Wednesday, March 6, 2019

Noah's Nakedness

"Noah, a man of the soil, proceeded to plant a vineyard. When he drank some of its wine, he became drunk and lay uncovered inside his tent" (Genesis 9:20–21).

After the Flood, the world started up anew. Just as we find God planting a garden after the creation of the world, so we find Noah, the image of God, planting a vineyard after the Flood. Just as God’s first created son, Adam, rebelled against Him in the garden, so Noah’s son Ham rebelled against him in the vineyard. Even as God passed judgment on Adam, so Noah passed judgment on Ham. This elevation of man to new authority is a result, as we have seen, of the Noahic covenant instituted after the Flood (Genesis 9:1ff.).

There is one crucial difference in the two stories, however: God gave Adam no occasion to sin, while Noah got drunk. How drunk he was and whether this was an accident or not, we do not know. We do know that he uncovered himself in the heat of his inebriation, in the privacy of his tent. His son Ham came into the tent, and instead of concealing his father’s condition, gleefully reported it to his two brothers outside, exposing the nakedness of his father to shame. The brothers Shem and Japheth put a cloak on their shoulders and walked backward into the tent, covering their father without looking at him.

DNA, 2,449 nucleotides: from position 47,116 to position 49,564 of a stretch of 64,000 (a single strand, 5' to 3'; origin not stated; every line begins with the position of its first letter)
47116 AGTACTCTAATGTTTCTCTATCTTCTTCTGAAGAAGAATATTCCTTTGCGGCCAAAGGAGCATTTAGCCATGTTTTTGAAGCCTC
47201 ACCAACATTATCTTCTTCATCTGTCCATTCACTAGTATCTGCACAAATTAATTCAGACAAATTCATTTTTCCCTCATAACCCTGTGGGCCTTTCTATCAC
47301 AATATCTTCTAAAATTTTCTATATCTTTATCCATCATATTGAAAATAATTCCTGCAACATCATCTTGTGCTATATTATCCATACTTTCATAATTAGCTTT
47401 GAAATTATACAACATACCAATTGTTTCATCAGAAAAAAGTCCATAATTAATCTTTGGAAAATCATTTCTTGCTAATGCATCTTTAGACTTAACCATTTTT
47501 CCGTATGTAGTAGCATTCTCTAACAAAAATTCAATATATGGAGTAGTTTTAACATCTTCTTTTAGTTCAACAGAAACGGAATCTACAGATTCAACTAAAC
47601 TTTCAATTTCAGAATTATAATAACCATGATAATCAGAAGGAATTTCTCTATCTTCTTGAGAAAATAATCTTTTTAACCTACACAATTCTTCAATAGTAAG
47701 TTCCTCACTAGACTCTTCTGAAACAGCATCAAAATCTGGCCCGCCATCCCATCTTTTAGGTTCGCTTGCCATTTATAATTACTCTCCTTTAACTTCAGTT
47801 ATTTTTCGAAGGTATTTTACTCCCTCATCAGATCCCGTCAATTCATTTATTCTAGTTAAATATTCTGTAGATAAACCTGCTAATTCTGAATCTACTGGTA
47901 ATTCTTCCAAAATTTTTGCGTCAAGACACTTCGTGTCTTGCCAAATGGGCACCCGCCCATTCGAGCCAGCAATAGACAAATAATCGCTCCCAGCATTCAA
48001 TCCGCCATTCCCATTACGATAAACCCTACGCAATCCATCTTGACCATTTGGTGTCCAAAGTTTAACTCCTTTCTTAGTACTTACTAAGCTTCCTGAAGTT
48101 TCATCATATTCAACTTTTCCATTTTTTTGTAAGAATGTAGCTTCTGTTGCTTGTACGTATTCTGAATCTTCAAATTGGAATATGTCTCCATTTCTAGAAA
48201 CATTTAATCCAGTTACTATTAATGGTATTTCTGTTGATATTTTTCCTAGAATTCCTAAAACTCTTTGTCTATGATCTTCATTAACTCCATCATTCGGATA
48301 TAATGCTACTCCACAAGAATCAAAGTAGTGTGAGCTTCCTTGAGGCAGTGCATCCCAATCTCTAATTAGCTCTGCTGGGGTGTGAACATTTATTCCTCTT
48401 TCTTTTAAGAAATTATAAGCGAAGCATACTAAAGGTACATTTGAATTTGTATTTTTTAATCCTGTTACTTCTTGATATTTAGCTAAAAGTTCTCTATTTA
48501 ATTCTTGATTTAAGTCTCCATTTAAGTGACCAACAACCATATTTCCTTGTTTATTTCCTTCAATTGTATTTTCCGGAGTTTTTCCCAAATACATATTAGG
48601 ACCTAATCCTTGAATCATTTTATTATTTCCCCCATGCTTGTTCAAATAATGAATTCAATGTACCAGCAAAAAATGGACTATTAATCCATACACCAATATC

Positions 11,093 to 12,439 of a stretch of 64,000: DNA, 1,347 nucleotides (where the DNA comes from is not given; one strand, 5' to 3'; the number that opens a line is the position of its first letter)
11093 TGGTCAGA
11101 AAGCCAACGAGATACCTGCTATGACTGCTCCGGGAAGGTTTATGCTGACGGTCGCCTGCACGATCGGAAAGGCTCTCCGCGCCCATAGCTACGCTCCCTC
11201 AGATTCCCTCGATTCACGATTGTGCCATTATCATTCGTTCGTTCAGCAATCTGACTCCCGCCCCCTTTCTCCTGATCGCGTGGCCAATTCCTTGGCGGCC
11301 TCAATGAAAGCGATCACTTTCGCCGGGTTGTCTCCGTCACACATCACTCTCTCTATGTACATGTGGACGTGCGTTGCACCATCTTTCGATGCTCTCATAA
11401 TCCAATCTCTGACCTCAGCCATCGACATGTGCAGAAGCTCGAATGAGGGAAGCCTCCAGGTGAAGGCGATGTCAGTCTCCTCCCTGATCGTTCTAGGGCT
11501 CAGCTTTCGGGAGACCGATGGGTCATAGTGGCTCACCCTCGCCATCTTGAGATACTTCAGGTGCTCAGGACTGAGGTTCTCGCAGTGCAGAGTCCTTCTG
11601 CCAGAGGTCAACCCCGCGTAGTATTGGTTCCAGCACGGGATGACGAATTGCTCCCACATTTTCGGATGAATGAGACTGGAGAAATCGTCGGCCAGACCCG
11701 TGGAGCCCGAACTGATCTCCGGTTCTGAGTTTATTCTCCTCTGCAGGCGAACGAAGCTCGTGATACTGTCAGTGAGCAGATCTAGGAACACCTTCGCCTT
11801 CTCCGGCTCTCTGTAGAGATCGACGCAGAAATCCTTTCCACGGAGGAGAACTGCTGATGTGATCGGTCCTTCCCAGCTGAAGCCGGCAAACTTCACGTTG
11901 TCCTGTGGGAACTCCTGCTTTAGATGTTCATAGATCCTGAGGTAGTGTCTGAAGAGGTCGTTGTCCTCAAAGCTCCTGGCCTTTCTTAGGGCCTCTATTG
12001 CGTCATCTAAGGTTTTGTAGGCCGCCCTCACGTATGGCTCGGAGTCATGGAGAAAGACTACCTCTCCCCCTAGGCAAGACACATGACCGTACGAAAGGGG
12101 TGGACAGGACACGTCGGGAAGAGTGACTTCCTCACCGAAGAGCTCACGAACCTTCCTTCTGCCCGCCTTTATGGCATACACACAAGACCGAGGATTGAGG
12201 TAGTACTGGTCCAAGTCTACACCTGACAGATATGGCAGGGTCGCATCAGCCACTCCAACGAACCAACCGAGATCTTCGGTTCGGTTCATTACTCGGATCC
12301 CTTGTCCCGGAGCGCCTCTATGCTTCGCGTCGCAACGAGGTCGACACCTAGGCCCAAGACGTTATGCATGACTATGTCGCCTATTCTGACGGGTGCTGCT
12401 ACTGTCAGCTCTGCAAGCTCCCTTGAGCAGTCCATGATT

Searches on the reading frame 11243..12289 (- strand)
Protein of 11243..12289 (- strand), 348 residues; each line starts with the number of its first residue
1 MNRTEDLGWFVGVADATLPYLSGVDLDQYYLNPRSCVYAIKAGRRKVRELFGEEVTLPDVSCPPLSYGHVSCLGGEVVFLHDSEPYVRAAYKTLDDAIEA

Some have felt that Ham’s sin must have been more than merely looking at his father and ridiculing him. There is nothing in the text, however, to support this speculation. Whatever Ham did was countered by the actions of Shem and Japheth, and all they did was cover their father back up.

Adam and Eve had been created naked and not ashamed, but because of sin, their sense of shame and guilt had caused them to be uncomfortable with nakedness. We call the place where that shame is most concentrated our “private parts,” and it was at this place on the body that male circumcision was performed, indicating the judgment of sin. God had given Adam and Eve clothing as a sign of His Gospel, a promise that He would clothe them in righteousness through the work of His coming Messiah. To strip such clothing off a man and to ridicule his shame is a powerful attack upon the image of God, and receives severe condemnation in the Bible, as Ham discovered.

When two believers are married they, because of the forgiveness of their sins, are blessed with the opportunity of experiencing a deeper intimacy with one another. Then nakedness and sexuality do not bring the guilt and shame that nonbelievers experience. If you know the liberating joys of a truly Christian marriage thank God for the beauty of your sexual relationship.